Who Does Not Need a SOC 2?

The SOC 2 is designed to be obtained by a service organization for use by their customers and stakeholders. For nonservice-oriented entities, other SOC reports are available such as the SOC for Cybersecurity and SOC for Supply Chain. If you are an organization providing a service that is relevant to your customers’ internal control over financial reporting (i.e., transaction or claim processing, payroll services, collections, billing, benefit plans, etc.) a SOC 1 is likely more appropriate – these are often used and requested by the financial statement auditors of your customers. If your organization does not provide a service in which you make commitments regarding the security, availability, processing integrity, confidentiality, and/or privacy of your user’s data then a SOC 2 may not be necessary. If you are still unsure if a SOC 2 is right for you, please contact us for a free consultation.


How to Obtain a SOC 2 Report

To obtain a SOC 2 report, a service organization should first contact a CPA firm who provides SOC examination services. An experienced professional can walk through your specific needs and help set you up for a successful examination. The typical process for a first-time examination includes a readiness or gap assessment performed by the CPA firm, reputable consultant, or competent internal personnel. During this readiness assessment, existing control activities are identified, a preliminary System Description is drafted, and any identified control gaps are communicated to organization management for remediation. We offer complimentary readiness assessment services to our clients to help ensure their examinations start off with a strong foundation. Following the readiness phase the organization has the option between two types of reports. In a Type I examination, the CPA firm evaluates the fairness of the presentation of the description and the design of the controls as of a specific date. A Type II report is much more exhaustive because it also includes an evaluation of the operating effectiveness of the controls over a predetermined period known as the review period. We recommend entities opt for a Type I examination during their first time through the examination process as it serves as a sound stepping stone before performing a full Type II and can help prevent negative disclosures in the report. Typically, a Type II report is the ultimate deliverable as users of the report expect assurance that the controls presented also operate effectively.

The first step toward obtaining your SOC 2 is to contact an experienced CPA firm. Please contact us and we’d be happy to have a SOC 2 expert reach out to discuss your needs with a free consultation.



Obtaining a request for a SOC 2 can seem daunting, particularly for fast-growing organizations with limited internal bandwidth or expertise. However, partnering with an experienced CPA firm that is focused on your specific needs can make all the difference and leave you feeling positive after the experience. At AssurancePoint we specialize in SOC reporting, and our experts have issued hundreds of reports. Please contact us and we’d be happy to set up a free consultation to discuss your needs.

Contact us and speak with an expert!

Written By:

Riley Myers

Riley is a senior associate at AssurancePoint. His primary role is supporting the SOC examination practice and assisting both clients and internal teams in the successful completion of SOC examinations. Riley has spent the entirety of his career in professional services and serving clients in their information security and compliance needs across a variety of industries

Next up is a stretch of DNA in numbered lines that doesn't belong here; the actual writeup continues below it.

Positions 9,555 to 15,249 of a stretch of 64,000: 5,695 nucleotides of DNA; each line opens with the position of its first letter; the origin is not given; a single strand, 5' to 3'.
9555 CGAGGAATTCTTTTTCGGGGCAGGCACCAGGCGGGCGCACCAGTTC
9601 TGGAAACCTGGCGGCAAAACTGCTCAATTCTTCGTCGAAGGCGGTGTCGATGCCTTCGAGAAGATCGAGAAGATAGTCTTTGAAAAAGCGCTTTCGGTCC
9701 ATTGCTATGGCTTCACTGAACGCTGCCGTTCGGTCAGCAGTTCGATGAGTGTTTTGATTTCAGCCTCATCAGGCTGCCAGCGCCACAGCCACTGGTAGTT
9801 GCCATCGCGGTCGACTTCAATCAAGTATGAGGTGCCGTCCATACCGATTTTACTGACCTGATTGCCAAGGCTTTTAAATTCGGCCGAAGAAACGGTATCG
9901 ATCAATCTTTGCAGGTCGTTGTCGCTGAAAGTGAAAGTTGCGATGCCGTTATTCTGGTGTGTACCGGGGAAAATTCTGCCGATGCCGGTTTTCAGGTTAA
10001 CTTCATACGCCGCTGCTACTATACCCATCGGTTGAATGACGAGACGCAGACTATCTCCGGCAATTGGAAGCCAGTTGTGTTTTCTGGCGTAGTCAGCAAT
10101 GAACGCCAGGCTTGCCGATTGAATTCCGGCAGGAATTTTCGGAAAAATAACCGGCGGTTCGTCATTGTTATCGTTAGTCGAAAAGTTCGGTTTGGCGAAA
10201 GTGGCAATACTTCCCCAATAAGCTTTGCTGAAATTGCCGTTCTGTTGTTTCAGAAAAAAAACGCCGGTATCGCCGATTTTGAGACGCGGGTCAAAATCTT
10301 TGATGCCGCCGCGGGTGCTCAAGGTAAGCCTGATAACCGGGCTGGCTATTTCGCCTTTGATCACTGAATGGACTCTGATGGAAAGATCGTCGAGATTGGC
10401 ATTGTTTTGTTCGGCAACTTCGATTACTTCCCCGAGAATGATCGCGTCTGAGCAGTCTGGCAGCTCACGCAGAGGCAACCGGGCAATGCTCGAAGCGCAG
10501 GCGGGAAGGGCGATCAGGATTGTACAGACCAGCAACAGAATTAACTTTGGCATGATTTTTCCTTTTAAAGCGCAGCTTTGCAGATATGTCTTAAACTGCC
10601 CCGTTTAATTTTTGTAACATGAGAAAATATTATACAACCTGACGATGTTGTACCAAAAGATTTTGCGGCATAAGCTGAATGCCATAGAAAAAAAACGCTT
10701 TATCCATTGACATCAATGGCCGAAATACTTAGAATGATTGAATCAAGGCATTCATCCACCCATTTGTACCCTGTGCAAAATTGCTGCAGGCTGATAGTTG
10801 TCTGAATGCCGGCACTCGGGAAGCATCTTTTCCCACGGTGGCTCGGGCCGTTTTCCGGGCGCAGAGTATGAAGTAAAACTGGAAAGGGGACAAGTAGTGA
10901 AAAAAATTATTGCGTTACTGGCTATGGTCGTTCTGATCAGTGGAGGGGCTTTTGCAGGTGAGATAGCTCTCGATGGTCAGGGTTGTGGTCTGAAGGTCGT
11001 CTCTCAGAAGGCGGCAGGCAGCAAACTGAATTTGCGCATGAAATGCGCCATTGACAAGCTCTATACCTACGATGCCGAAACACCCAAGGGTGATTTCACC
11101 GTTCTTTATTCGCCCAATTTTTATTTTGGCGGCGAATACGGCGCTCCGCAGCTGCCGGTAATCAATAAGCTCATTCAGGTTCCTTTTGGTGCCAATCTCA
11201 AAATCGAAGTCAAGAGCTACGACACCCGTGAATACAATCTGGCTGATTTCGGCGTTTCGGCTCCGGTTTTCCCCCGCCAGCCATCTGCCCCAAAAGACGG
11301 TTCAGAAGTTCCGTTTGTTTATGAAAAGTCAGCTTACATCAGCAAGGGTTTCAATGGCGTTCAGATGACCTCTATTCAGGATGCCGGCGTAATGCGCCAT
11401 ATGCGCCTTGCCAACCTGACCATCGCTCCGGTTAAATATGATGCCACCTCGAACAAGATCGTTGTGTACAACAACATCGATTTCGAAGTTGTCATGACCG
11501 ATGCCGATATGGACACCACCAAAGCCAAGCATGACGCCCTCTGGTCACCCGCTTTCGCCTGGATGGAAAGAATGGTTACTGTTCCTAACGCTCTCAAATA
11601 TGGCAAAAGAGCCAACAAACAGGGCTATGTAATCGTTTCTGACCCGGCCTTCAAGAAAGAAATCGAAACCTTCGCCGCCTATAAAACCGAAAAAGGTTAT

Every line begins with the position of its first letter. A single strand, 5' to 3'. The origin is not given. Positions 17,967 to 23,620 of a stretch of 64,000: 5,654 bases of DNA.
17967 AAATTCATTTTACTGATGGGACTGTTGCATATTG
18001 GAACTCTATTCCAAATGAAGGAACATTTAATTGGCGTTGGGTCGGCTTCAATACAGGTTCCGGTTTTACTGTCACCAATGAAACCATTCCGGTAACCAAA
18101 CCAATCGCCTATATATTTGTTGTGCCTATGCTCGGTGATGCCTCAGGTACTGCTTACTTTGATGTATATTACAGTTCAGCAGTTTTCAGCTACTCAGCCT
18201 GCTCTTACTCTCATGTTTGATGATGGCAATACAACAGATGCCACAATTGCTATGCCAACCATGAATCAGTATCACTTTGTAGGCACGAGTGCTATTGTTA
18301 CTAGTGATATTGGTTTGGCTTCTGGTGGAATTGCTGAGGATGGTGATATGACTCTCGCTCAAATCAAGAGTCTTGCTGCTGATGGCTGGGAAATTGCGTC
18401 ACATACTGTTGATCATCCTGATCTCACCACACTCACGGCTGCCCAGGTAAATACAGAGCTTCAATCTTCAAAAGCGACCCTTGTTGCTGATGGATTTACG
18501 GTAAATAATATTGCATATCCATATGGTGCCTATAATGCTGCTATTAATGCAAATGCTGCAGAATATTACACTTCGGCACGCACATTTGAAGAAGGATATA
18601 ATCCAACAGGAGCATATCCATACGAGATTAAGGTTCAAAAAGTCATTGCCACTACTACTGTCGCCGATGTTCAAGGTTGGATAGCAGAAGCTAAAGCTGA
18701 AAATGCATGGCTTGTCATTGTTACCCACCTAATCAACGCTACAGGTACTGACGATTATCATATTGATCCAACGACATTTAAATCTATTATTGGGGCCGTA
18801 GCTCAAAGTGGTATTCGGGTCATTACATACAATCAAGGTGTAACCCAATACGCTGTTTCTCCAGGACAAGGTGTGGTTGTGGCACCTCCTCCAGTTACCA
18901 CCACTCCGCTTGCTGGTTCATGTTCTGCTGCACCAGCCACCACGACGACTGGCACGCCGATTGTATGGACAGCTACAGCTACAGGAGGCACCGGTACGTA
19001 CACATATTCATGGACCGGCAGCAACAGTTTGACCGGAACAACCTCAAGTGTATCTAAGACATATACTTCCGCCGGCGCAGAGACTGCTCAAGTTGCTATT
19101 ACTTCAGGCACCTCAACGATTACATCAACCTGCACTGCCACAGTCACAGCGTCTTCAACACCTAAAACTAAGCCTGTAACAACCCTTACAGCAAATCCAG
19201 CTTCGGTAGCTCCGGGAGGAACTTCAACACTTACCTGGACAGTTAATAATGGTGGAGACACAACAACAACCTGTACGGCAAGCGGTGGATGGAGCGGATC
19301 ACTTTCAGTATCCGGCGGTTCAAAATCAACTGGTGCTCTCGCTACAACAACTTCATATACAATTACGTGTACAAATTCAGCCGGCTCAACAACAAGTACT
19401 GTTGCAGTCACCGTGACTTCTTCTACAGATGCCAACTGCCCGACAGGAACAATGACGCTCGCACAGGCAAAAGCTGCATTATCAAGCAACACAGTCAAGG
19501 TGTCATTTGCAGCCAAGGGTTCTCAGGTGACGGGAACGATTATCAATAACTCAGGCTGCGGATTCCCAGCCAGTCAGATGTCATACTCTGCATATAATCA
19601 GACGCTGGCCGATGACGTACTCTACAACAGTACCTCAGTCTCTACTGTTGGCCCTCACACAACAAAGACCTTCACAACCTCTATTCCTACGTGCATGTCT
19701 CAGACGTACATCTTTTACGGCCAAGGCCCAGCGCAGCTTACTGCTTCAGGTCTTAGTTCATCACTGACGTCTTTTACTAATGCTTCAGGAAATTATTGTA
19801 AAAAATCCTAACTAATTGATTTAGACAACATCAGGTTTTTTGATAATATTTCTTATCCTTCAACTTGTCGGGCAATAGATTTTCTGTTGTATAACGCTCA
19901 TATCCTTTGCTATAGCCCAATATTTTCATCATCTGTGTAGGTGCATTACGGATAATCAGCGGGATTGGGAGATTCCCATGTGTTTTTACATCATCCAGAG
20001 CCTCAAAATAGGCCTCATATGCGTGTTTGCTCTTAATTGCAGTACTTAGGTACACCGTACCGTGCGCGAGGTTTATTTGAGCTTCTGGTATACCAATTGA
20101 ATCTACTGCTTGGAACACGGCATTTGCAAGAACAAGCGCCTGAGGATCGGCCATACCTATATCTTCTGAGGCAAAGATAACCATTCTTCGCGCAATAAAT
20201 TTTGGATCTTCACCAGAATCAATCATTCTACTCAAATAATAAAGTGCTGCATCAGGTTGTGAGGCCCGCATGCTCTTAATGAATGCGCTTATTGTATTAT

including fintech, legal tech, education tech, supply chain, healthcare, insurance, etc. Riley is an advocate of audit quality and strives to deliver both quality and value through the audit process
to his clients. Riley holds various security credentials and is an active member of the AICPA.

What Are SOC Reports – The Basics 2

SOC 1 vs SOC 2: Choosing the Right Examination

System and Organization Controls 1 and 2 (SOC 1 and SOC 2) reports are both related tointernal controls within organizations, but they serve different purposes and audiences. Whichone is right for your organization? It will depend on the use case of the report and...

Security Events vs. Security Incidents

Security Events vs. Security Incidents

In the world of cybersecurity, a common misunderstanding often exists within organizations - the distinction between security events and security incidents. We audit a lot of organizations’ incident management protocols, and the lack of a distinction between event...

How to Evaluate Auditors 2

How to Evaluate Auditors

Selecting an audit firm can, and probably should, feel daunting. After all, you hopefully will work with this firm for many years to come, so it shouldn’t be a rushed decision. Many organizations make the mistake of letting cost be the primary driver of choosing an...

Factors That Create a Positive Compliance Experience

Factors That Create a Positive Compliance Experience

There is no doubt in my mind that I have seen vastly more audit horror stories and unsatisfied auditees on public forums and social media than I have seen people raving about a positive audit experience. Auditing is an extremely tough profession, and we auditors...

How to Prepare for a SOC 2 Security Assessment 2

How to Prepare for a SOC 2 Security Assessment

Security assessments, such as SOC 2 reports, are increasingly becoming a requirement in modern business. Organizations often approach us needing a SOC 2 but need help knowing where to start. So, let's break down the significant steps in preparing for a SOC 2....

What Are SOC Reports – The Basics 2

What Are SOC Reports – The Basics

Introduction System and Organization Controls (SOC) reports have become one of the most common methods for organizations to demonstrate their services and provide stakeholders assurance over their internal control environments. SOC reports can seem like a very...

What Is A SOC 1 And Do You Need One

What Is a SOC 1 and Do You Need One?

So, you have a customer telling you they need your SOC 1 report, but you do not currently have one and you need guidance on how to obtain one. This is a common problem we see in clients and is generally a positive sign that your firm is growing and obtaining larger...